Like most things in life, sometimes your Will needs to change.
Your Will details how you would like your assets to be distributed after you pass away. In part, it embodies how you would like to be remembered by those you love when you are gone.
Most of life’s significant “changes” may trigger a Will revision: birth of a child, death of a family member, divorce, marriage, re-marriage and relocation of you or your beneficiaries (within South Africa or abroad).
The executor nominated in your Will may also need to change – for example, if the nominated person moves offshore – or you may have a change of heart about your nominated beneficiaries. Any changes to your asset structures (for instance, as a result of retirement) can mean a review of your Will to ensure that it still fulfils your wishes. Here are details on some aspects:
When a person under the age of 18 stands to inherit, we generally recommend that a trust be used to safeguard the inheritance for the child and prevent it from being administered by the Guardian’s Fund. When a child is to inherit, your Will may need to include provisions to create a trust through your Will if a registered family trust does not already exist. Parents should nominate guardians for their children in their Wills. When your children reach age 18, guardianship falls away and you can remove this provision from your Will.
After a divorce, the law gives a “grace period” within which to update your Will. If you pass away within three months of the divorce, the law assumes that you were still going to change your Will and will treat your ex-spouse as though they passed away before you. However, if you have not updated your Will in the three months following your divorce, this protection lapses as the law assumes that you did not want to change your Will. As a result, your ex-spouse may inherit from you according to the provisions of your latest Will.
Another reason to revise your Will may be if you acquire offshore assets. Most movable assets – cash, investments, vehicles, personal and household effects – situated in a foreign country can be governed by your South African Will, but exercise caution with immovable property and larger investments.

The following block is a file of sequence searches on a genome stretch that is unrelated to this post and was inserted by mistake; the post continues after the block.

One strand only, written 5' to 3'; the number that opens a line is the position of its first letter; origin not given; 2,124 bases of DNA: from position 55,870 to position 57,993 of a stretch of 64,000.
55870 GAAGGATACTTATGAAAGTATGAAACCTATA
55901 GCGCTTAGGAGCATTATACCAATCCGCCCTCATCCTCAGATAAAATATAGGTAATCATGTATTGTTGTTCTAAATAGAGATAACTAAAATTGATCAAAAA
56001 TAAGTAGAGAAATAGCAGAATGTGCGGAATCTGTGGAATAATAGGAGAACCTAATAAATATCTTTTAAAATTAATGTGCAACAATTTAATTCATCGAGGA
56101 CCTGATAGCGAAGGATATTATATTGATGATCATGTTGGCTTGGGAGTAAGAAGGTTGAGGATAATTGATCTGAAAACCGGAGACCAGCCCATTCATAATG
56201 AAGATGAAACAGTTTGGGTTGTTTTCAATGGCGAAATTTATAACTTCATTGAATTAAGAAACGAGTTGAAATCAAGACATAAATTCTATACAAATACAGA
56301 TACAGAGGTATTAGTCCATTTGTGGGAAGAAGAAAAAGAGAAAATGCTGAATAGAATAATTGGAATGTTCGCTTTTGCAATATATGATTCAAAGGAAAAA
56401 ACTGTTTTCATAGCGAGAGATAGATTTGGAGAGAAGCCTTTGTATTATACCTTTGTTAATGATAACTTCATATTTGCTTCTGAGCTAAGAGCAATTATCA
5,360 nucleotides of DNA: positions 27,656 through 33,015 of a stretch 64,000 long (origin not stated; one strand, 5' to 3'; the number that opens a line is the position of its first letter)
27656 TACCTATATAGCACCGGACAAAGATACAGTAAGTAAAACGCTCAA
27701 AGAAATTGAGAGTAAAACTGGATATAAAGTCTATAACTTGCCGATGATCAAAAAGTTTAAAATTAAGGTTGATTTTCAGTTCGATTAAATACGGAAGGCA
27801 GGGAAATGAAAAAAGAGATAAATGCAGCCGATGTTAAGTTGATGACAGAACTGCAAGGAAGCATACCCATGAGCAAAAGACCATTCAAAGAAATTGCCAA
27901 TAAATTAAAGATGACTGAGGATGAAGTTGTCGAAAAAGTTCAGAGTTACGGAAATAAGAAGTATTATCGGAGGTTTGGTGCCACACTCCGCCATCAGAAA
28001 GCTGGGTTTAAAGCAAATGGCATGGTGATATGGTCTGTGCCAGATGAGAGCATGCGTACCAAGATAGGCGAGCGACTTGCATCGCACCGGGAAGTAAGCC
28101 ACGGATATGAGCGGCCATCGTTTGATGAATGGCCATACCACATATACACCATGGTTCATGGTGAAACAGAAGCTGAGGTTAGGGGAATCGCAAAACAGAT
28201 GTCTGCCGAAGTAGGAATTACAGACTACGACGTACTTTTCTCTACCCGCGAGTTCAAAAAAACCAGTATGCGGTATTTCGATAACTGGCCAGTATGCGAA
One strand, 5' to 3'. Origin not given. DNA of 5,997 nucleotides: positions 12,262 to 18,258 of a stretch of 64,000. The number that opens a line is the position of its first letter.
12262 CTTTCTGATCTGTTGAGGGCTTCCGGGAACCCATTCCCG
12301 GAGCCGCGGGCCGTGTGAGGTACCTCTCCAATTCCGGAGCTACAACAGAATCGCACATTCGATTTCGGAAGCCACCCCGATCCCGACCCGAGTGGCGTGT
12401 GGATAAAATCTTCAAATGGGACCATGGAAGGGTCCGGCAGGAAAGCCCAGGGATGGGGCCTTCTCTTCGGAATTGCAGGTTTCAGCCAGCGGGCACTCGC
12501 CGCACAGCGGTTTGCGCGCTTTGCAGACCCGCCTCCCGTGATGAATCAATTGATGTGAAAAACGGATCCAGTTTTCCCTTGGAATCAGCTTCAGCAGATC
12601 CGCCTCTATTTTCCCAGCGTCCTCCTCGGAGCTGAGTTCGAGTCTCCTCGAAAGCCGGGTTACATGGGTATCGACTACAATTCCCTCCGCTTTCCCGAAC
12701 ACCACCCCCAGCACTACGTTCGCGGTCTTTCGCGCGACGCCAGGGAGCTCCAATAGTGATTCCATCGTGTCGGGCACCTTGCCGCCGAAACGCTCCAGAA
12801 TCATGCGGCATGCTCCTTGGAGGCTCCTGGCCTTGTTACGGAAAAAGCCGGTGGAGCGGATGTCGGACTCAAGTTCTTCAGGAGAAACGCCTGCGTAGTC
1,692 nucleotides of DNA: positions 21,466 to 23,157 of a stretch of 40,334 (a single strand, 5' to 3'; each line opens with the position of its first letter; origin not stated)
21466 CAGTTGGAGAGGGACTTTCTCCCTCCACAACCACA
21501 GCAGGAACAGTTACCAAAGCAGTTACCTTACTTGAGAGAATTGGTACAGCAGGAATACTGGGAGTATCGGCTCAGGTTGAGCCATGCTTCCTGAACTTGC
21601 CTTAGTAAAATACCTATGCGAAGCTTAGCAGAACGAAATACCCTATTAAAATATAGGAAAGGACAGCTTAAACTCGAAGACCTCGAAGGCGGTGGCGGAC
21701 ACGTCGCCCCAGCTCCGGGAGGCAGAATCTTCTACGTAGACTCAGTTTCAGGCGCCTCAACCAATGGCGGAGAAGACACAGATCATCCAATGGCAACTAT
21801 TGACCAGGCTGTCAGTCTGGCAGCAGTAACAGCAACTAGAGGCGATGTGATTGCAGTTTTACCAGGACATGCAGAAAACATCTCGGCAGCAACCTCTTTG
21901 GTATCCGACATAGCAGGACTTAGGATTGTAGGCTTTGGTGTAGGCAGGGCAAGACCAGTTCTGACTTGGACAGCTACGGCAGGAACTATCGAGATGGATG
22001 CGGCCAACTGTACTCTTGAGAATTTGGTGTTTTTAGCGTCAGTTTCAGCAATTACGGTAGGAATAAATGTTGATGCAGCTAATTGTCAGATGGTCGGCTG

Depending on the jurisdiction, you may wish to draft an offshore Will and take specialist legal tax advice for those assets, since not all countries have the freedom of testation that South Africa does and various countries have different legal rules about how to deal with your assets on death. There are also special tax concessions regarding an offshore inheritance that is never repatriated to South Africa – if you have inherited an offshore asset, ask your financial planner for details!
How to change your Will
Most frequently, the best way to update your will is to make a new one to replace the old. You can also draw a codicil to update your Will, but the original Will and original codicil must be kept together and must “talk” to each other by cross-referencing the codicil to the Will provisions. The simplest option, though, is to draw a new Will reflecting your current wishes – any outdated portions of your old Will can then also be revised.
It is never advisable to write on your Will to try to change the provisions. Handwritten wills, and handwriting on an original Will, will create problems for your beneficiaries and lead to delays in the winding up of your estate or your Will being declared invalid!
If you want to change your Will, or if you have any questions about changing your Will, the team at Chartered Legacy & Trust can guide you through the process and help you to navigate the legal labyrinth to leave a lasting legacy for your loved ones.